Nick Oliveri / Prosperina / Welcome The Howling Tones / Yeti Love [Live Review – The Boileroom, Guildford, 3/6/14]
Last night, I left this show in an ambulance. Now, given Nick Oliveri’s reputation as a hellraising rock demon, you’d be forgiven for jumping to conclusions here – but the truth is a lot less rock ‘n’ roll than whatever you’re thinking right now. More on that later. Before we get into why my exit was so dramatic, and of course how immense this show was, you need to know a little bit about the state of grassroots live music in the UK today.
Indie venues like the Boileroom provide an essential cultural service to the local area. They provide a haven for alternative music, art, culture, mindsets, and people; precisely the kind of things that have moved humanity forward since the dawn of time. The team behind the Boileroom are, without exception, legends – and far more laid-back and mild-mannered than you’d perhaps expect to be the case. The acts that pass through the Boileroom range from grassroots bands who’re just starting out to (as was the case here) globally respected rock stars; nobody gets left out, as long as they’re prepared to bring their A-game when it comes to showtime. To music fans and bands of all stripes, the Boileroom is indispensable.
Sadly, not everybody sees things this way. The Boileroom has survived many attacks over the years – physical, political, and psychological. That story is too long to go into here; suffice it to say that the Boileroom has its share of enemies. And as a small indie venue, the Boileroom has much in common with others who have already fallen, or exist under threat themselves. In Brighton (a liberally-minded town if there ever was one) the Blind Tiger Club was forced to close its doors after a single person moved into a flat above the stage and started complaining about the noise. The Blind Tiger’s story seems like something out of a comedy sketch, until you really think about it. In a super-slick, Photoshopped-to-death world where cookie cutter culture still holds plenty of power, the loss of a venue dedicated to going against the grain while remaining socially responsible is truly tragic. And the Boileroom is also under threat from (some – not all) local residents.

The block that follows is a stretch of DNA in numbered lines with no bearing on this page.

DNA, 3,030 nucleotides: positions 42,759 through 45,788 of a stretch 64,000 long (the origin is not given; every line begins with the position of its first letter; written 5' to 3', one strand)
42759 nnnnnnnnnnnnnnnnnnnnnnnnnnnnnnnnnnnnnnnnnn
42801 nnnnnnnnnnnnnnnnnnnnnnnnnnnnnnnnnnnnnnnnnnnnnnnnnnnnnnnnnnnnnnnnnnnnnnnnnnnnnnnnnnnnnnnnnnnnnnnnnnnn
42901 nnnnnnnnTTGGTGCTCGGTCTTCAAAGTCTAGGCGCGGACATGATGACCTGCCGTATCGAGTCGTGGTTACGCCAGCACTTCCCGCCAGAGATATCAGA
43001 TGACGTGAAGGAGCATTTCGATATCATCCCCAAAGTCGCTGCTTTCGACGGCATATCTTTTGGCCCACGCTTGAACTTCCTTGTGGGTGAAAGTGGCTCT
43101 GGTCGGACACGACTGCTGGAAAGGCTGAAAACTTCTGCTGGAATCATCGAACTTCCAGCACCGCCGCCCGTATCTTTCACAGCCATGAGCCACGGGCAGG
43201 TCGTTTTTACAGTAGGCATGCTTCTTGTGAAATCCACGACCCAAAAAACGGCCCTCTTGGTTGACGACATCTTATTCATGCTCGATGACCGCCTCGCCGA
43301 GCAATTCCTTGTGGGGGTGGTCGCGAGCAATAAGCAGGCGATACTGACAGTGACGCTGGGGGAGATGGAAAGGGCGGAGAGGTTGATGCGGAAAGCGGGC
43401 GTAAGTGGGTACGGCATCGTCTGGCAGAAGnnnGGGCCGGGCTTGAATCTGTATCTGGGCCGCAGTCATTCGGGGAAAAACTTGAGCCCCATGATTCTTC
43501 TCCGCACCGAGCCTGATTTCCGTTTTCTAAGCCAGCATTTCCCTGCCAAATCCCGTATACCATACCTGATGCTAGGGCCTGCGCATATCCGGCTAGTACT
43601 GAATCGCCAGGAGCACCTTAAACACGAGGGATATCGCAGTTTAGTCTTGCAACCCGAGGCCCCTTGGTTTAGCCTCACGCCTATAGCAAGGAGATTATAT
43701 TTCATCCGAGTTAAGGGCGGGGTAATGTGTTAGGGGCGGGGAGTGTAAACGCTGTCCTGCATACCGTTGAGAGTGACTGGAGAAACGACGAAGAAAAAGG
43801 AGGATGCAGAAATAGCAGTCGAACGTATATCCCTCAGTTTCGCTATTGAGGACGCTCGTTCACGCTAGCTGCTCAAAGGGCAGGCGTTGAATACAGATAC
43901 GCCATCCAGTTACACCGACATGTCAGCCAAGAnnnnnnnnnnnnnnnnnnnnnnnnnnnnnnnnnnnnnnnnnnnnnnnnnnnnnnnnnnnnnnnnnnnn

This is why I’m pointing out that when those blue flashing lights stopped outside an alternative music venue, the ambulance was for me. It’s why I’m pointing out that a few Daily Mail-subscribing local residents probably rushed to their computers to work out which devil-worshipping heathen was playing that night so the could add the incident to a list of reasons why the Boileroom “should” be shut down. It’s why I’m stating, right now, that an evening of stripped-down acoustic rock didn’t land me in A&E. And it’s why I’m stating that I’ve always felt safe at the Boileroom – because however scary and evil that place may seem to the simple-minded, it is a safe place to go.
That’s not something I can say for a lot of mainstream-oriented places, by the way.